"Hip Hop it started out in the park, we use to do it out in the dark" and you know the rest. It was all about the music, captivating the crowd and audience with your sound systems, bombing and tagging at the lay ups and rackin up spray paint, markers and black books, b-boys break dancing with wind breakers with straight leg pants rock steady style on linoleum, dj's spinning records at block parties making spectators go into a frenzy, the club scene was hot and mc's battled daily for respect and rulership seeking to own the lyrical throne. Melle Mel changed the game and raised the bar on lyricism with the release of "The Message". And amongst all of these elements that collectively branched together a unison called Hip Hop, a fifth element would surface subtlely while co-existing silently and it's apart of us all and that element is fashion.
I remember the phase of the V bomber leather, sheep skin coats with the hat and gloves to match. Snorkles with the ski hat was catchy. The cazal frames without the lenses was ill. Ocean Pacific and Osh Kosh B Gosh was big in the hood. Hockey jerseys were sporty and Wallabees and British Walkers, and Bally's were some of the greatest foot wear rocked in the hood. Along side Polo was Guess, Georges Marciano then later came Helly Hansen and others. Guess Jumpers was the shit and not to many people had them. Guess farmers was one of my favorites.
The very first real fashion statement that I recollect of myself would have to be 1984 Easter Sunday. My moms had always managed to get us all outfits once Easter Sunday came around. So on this particular Easter Sunday, she decided to dress me and my brother up alike sort of like twins. So once it was time to get dressed, I sported the red and white suede Pumas and fat laces with the blue Lee jeans with a red sweat shirt to match the Pumas. And I topped it off with the tight ceasar like haircut. And my brother wore the blue and white Pumas with a blue top and Lee jeans and all. When we stepped outside to take pictures, it was one of greatest feelings in the world. People just surrounded us and the compliments ran high. We had people mesmerized, just by the way we looked and presented ourselves. What was interesting was the way in which we coordinated our outfits maximizing it's full impact and setting trends. It was truly a riveting situation. On that day, I had had my first taste of fashion and it's something that has stuck with me up to this day. And one thing I do know is that it's not always how expensive you shop, it's how you coordinate your attire that makes you stand out.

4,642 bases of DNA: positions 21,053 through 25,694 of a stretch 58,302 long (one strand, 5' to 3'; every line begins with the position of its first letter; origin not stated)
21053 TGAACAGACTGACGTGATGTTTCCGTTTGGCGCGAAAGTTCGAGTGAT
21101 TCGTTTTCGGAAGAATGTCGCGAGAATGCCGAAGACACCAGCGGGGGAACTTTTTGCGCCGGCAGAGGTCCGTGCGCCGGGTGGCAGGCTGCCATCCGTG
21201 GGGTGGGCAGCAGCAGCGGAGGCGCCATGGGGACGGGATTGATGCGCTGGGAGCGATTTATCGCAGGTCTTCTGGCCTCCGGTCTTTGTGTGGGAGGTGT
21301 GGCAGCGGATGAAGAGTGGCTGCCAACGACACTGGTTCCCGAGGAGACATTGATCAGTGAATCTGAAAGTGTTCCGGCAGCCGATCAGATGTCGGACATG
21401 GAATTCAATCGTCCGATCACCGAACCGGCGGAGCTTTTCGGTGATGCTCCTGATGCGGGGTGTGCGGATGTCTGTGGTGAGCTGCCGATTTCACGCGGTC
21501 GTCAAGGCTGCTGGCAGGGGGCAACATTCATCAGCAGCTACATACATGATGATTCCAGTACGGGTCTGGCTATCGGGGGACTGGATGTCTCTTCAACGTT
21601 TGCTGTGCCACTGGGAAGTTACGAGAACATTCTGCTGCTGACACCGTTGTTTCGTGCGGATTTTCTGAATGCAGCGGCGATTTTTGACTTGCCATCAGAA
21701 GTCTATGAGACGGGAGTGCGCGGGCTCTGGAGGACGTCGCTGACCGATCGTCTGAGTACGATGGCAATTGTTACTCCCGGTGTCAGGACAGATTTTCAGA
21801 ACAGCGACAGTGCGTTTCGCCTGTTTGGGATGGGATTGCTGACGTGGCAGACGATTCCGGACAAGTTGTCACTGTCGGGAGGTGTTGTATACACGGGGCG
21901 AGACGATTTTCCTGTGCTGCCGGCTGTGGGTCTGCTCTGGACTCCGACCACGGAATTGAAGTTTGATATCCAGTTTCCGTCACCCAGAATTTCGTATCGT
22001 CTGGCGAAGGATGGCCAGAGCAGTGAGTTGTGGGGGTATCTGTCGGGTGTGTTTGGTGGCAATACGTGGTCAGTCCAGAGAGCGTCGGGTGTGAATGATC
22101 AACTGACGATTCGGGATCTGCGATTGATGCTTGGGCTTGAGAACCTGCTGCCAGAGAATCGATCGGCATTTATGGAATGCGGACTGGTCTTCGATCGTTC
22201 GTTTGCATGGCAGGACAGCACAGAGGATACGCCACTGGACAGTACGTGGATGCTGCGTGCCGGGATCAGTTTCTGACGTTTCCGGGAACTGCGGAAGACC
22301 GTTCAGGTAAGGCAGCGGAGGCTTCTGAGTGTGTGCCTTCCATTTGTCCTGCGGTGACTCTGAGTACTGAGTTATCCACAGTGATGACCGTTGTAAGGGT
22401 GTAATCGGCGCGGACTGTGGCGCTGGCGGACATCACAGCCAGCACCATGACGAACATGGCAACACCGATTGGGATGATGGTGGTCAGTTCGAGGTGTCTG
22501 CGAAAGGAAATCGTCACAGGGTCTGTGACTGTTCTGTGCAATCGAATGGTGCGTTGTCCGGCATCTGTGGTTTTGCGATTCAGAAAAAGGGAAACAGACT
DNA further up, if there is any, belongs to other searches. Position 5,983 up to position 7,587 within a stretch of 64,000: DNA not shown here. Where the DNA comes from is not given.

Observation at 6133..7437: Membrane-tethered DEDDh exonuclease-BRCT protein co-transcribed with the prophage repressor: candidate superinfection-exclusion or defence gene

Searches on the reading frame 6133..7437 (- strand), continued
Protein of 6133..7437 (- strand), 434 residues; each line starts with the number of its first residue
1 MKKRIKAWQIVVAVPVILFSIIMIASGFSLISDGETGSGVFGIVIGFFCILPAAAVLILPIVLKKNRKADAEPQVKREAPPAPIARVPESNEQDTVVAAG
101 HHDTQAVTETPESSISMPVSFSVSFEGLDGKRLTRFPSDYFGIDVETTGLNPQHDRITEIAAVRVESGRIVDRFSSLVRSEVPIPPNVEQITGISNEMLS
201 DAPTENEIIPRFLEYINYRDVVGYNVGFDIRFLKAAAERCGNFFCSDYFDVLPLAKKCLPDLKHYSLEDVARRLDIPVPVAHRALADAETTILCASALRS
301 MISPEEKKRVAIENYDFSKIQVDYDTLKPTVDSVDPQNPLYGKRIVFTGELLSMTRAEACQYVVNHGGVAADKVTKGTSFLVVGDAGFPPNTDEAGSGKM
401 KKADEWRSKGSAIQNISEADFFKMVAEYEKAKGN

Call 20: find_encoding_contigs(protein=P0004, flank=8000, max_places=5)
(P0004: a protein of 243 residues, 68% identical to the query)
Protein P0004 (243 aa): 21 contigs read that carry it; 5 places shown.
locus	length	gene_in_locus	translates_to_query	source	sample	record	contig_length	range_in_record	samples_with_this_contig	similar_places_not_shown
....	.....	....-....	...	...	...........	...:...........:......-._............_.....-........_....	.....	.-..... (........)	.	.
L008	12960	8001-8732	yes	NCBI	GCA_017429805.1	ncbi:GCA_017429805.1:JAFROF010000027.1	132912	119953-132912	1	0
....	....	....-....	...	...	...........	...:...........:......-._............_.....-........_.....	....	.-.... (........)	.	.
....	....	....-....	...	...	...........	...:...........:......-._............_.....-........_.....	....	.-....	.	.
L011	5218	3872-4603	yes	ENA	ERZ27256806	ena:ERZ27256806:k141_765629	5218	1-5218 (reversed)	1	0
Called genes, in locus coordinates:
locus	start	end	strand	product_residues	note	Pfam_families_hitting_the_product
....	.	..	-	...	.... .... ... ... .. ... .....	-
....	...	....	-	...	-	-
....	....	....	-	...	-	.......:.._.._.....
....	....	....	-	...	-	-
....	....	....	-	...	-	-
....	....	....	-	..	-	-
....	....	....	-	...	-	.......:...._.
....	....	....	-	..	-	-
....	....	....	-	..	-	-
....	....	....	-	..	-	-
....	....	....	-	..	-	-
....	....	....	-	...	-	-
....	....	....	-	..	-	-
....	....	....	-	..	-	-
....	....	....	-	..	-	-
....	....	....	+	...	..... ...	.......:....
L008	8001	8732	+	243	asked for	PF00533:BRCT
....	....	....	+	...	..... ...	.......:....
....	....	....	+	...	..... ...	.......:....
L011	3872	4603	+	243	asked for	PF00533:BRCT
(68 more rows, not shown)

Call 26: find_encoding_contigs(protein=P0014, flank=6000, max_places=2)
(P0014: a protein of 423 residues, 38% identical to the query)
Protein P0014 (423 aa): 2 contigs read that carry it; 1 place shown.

Growing up in Brooklyn, New York during the golden age of hip hop, fashion had taken on a life of it's own. I mean even the music industry was making huge statements in fashion, especially in Hip Hop. But it has always been here as innovators of the first decade like Africa Bambatta, Treacherous 3, Grandmaster Flash and The Furious Five, Cold Crush Bros and a host of other pioneers ushered in new styles and made fashion a main ingredient in their performances. It's just something that puts you in a class by yourself when done right. Then came ground breaking artist like Eric B & Rakim, Big Daddy Kane, Slick Rick, Dana Dane, Run DMC, Naughty By Nature , NWA and countless others who all continued their fashion agendas in the global Hip Hop arena making it all relevant.
Wearing jewelry also became fashionable in the New York City. Just like the way you see today, how everybody is on this bling bling, iced out trip – well it was a time when "gold" was just like "ice" is today. There were artist who would wear loads of chains around their necks and rings on each finger. They were'nt blinging, but they were considered to be "heavy" which is a similar term as bling bling as far as slang termonology goes. And with the jewelry of course these individuals were about fashion as well. But as far as the jewelry go and styles, we rocked; cable rope chains, gucci links, heron bone chains, high riser rings, four finger rings, two finger rings and fronts also known as Gold Teeth. It was reality as well. See when we would see people like Biz Markie, Kool G Rap, Big Daddy Kane and Slick Rick in the public "heavy" it wasn't that far fetched for us. Being heavy and wearing excessive amounts of jewelry was something that we also did in our own neighborhoods. So even though there were these Rappers flossing, we did the same thing in our neighborhoods they were doing. They just did it for a wider audience. Even though we were pure hip hop fans coming up, I know a lot of them was shocked that we possessed a lot of or even more of what they had. With wearing that much jewelry or any jewelry for that matter was dangerous. So even to do it you had to have had a reputation already. You were well known in the ghetto and in the streets and people respected you. Street credibility and reputation is really all you really have. When you really think about it, everything that we do in life stems from our reputations. From getting a job to how someone treats you. It's all based on your reputation and your self projection to the world. Run DMC and Jam Master Jay, really helped bring the jewelry craze and fascination to mainstream America. The same way they were responsible for putting a different spin to Hip Hop as far as fashion is concerned. With the black hats, leather jackets, shell toe Addidas without shoe strings and the big gold rope chains was trend setting. They had so much appeal and influence that Addidas would soon grant them an endorsement deal. Dapper Dan was a big hit uptown in Harlem as well. Designing different styles and prototypes from major designers adding a unqiue street flavor to it. I would see a lot of different people rocking those Dapper Dan designs especially on 42nd Street and Times Square. Wearing designs by Dapper Dan made you feel hood rich.